Feeds

Pinterest valued at $1.5 BILLION, bags $100m in funding

Next stop: Japan

Secure remote control for conventional and virtual desktops

Cupcake and kitten-laden photo site Pinterest has bagged $100m in funding from a bunch of investors led by Japanese online retailer Rakuten.

Rakuten said today that it was heading up the multimillion-dollar handout with help from existing Pinterest investors Andreessen Horowitz, Bessemer Venture Partners and FirstMark Capital as well as some angel investors.

The etailer is also partnering up with Pinterest to help it expand in Japan and other markets.

"While some may see e-commerce as a straightforward vending machine-like experience, we believe it is a living process where both retailers and consumers can communicate, discover, and curate to make the experience more entertaining," Hiroshi Mikitani, CEO of Rakuten, gushed in a canned statement.

"We see tremendous synergies between Pinterest’s vision and Rakuten’s model for e-commerce. Rakuten looks forward to introducing Pinterest to the Japanese market as well as other markets around the world."

According to the Wall Street Journal, the financing round of $100m gives Pinterest a value of $1.5bn. In the last funding round last year, the company was valued at $200m.

Pinterest is another one of the many new web properties that seem to be popular but haven't actually made any money yet. That hasn't stopped investors of various types pouring in the cash in the hopes that these sites can find a way to monetise their popularity.

According to webby beancounters Alexa*, Pinterest is the 36th most popular site in the world and is ranked 16th in the US.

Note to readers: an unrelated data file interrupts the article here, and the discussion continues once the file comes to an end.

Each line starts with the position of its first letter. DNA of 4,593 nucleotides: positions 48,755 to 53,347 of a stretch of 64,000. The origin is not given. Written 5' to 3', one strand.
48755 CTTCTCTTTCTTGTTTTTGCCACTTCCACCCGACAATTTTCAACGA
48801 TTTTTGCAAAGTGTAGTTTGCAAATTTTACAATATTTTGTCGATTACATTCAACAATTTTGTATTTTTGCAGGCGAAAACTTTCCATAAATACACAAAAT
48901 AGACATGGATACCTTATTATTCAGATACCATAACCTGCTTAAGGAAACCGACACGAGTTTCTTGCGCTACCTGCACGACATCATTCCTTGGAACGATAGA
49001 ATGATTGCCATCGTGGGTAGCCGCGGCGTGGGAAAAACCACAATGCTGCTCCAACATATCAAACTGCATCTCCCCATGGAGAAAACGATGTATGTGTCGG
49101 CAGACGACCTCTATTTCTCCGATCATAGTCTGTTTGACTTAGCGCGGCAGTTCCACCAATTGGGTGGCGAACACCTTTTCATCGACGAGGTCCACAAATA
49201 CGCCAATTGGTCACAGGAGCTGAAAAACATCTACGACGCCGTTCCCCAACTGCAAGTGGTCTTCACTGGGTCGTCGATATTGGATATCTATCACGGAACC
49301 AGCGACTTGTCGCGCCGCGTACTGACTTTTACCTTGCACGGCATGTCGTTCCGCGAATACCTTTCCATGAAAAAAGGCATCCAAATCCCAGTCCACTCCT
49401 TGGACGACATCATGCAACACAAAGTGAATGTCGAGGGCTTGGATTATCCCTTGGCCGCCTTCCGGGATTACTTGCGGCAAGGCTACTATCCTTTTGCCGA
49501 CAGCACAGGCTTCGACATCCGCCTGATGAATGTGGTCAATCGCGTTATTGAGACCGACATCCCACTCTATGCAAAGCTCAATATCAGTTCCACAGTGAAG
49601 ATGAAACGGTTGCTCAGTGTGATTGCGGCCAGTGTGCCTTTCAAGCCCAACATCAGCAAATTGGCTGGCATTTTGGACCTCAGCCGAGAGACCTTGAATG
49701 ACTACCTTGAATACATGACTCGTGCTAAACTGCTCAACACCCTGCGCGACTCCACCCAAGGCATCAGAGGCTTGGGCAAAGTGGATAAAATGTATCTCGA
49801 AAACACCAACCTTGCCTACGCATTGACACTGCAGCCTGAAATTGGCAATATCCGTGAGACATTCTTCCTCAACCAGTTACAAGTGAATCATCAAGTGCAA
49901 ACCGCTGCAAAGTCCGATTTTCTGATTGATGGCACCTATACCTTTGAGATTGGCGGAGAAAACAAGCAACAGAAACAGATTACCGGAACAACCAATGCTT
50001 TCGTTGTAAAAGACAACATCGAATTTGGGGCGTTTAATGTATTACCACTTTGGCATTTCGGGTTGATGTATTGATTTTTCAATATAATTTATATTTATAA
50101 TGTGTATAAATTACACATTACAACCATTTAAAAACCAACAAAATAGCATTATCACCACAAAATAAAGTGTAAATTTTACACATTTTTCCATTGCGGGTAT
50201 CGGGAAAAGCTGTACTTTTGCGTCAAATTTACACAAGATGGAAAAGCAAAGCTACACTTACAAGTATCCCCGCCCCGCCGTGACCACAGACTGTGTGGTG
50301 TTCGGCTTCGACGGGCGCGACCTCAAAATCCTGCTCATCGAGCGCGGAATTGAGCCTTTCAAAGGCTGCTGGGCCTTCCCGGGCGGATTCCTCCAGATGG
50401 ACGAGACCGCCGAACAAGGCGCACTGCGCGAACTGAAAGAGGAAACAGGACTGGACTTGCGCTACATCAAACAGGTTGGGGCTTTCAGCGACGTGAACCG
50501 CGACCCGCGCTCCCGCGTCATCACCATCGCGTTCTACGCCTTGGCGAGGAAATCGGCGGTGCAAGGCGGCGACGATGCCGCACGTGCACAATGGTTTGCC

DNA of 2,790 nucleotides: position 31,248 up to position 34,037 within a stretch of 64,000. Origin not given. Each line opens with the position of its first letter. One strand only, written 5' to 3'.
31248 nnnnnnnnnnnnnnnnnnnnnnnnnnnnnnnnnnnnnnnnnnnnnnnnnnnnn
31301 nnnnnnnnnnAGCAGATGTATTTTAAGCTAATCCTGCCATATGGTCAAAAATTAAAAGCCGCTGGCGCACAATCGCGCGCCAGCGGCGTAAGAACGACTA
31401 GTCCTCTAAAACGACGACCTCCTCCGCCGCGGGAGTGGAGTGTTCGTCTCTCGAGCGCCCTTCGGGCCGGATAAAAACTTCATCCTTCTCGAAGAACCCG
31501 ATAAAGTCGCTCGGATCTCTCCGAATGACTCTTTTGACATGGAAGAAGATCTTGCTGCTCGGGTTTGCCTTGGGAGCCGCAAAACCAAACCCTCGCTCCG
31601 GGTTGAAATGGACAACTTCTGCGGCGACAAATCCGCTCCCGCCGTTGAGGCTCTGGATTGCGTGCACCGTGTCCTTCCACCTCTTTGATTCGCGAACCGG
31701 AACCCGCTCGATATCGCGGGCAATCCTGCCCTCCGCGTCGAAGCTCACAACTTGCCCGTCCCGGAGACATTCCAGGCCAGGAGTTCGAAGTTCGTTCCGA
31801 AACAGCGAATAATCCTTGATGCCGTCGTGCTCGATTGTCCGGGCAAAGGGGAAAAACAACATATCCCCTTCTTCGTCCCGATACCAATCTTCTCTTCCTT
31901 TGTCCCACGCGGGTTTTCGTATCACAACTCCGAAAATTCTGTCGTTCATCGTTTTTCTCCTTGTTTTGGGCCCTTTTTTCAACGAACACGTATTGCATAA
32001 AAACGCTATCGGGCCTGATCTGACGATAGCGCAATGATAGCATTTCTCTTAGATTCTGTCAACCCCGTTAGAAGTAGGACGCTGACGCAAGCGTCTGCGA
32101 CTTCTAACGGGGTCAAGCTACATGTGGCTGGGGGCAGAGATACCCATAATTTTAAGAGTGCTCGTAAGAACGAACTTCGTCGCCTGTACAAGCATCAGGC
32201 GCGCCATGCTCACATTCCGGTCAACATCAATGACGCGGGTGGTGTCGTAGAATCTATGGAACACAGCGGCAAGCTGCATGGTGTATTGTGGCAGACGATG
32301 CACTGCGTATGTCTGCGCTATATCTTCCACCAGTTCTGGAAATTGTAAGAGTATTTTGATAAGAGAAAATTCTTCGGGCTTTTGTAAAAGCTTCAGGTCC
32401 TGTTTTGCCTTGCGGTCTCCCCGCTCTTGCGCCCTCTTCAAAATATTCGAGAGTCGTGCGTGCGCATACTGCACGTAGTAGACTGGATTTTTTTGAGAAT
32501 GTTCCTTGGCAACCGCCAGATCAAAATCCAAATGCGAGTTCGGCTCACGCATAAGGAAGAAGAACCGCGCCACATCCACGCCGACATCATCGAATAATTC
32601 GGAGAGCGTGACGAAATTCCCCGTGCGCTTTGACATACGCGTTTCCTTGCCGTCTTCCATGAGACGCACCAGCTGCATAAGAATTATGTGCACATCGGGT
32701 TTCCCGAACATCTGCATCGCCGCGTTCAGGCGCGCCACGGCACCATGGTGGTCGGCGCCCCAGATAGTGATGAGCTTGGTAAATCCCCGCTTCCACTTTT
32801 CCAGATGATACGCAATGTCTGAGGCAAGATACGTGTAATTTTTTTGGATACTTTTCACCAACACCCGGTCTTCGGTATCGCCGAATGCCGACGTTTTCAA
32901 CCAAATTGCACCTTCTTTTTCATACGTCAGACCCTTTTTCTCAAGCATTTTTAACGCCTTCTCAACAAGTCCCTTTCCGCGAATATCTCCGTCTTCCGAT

The site consists of people "pinning" photos of stuff they're interested in or like, which other people can peruse for free. One imagines the only way to make money out of this would be the traditional routes of sticking advertising on the site and/or going subscription, but the company has not made it very clear which of these routes it might go down or if it's had some other brainwave about how to turn its success into cold, hard cash without putting people off.

Nevertheless, Rakuten is a big buddy to have onside: the company has a billion-dollar turnover and has been expanding its retail empire, snapping up the UK's Play.com last year for $39.3m. ®

Bootnote

* Alexa has used a small sample here, because it only counts folks who have the Alexa toolbar on their web browser, but its rankings are based on the last month of average daily visitors and pageviews.

The essential guide to IT transformation

More from The Register

next story
6 Obvious Reasons Why Facebook Will Ban This Article (Thank God)
Clampdown on clickbait ... and El Reg is OK with this
No, thank you. I will not code for the Caliphate
Some assignments, even the Bongster decline must
Kaspersky backpedals on 'done nothing wrong, nothing to fear' blather
Founder (and internet passport fan) now says privacy is precious
TROLL SLAYER Google grabs $1.3 MEEELLION in patent counter-suit
Chocolate Factory hits back at firm for suing customers
Mozilla's 'Tiles' ads debut in new Firefox nightlies
You can try turning them off and on again
Sit tight, fanbois. Apple's '$400' wearable release slips into early 2015
Sources: time to put in plenty of clock-watching for' iWatch
Ex-IBM CEO John Akers dies at 79
An era disrupted by the advent of the PC
prev story

Whitepapers

5 things you didn’t know about cloud backup
IT departments are embracing cloud backup, but there’s a lot you need to know before choosing a service provider. Learn all the critical things you need to know.
Implementing global e-invoicing with guaranteed legal certainty
Explaining the role local tax compliance plays in successful supply chain management and e-business and how leading global brands are addressing this.
Backing up Big Data
Solving backup challenges and “protect everything from everywhere,” as we move into the era of big data management and the adoption of BYOD.
Consolidation: The Foundation for IT Business Transformation
In this whitepaper learn how effective consolidation of IT and business resources can enable multiple, meaningful business benefits.
High Performance for All
While HPC is not new, it has traditionally been seen as a specialist area – is it now geared up to meet more mainstream requirements?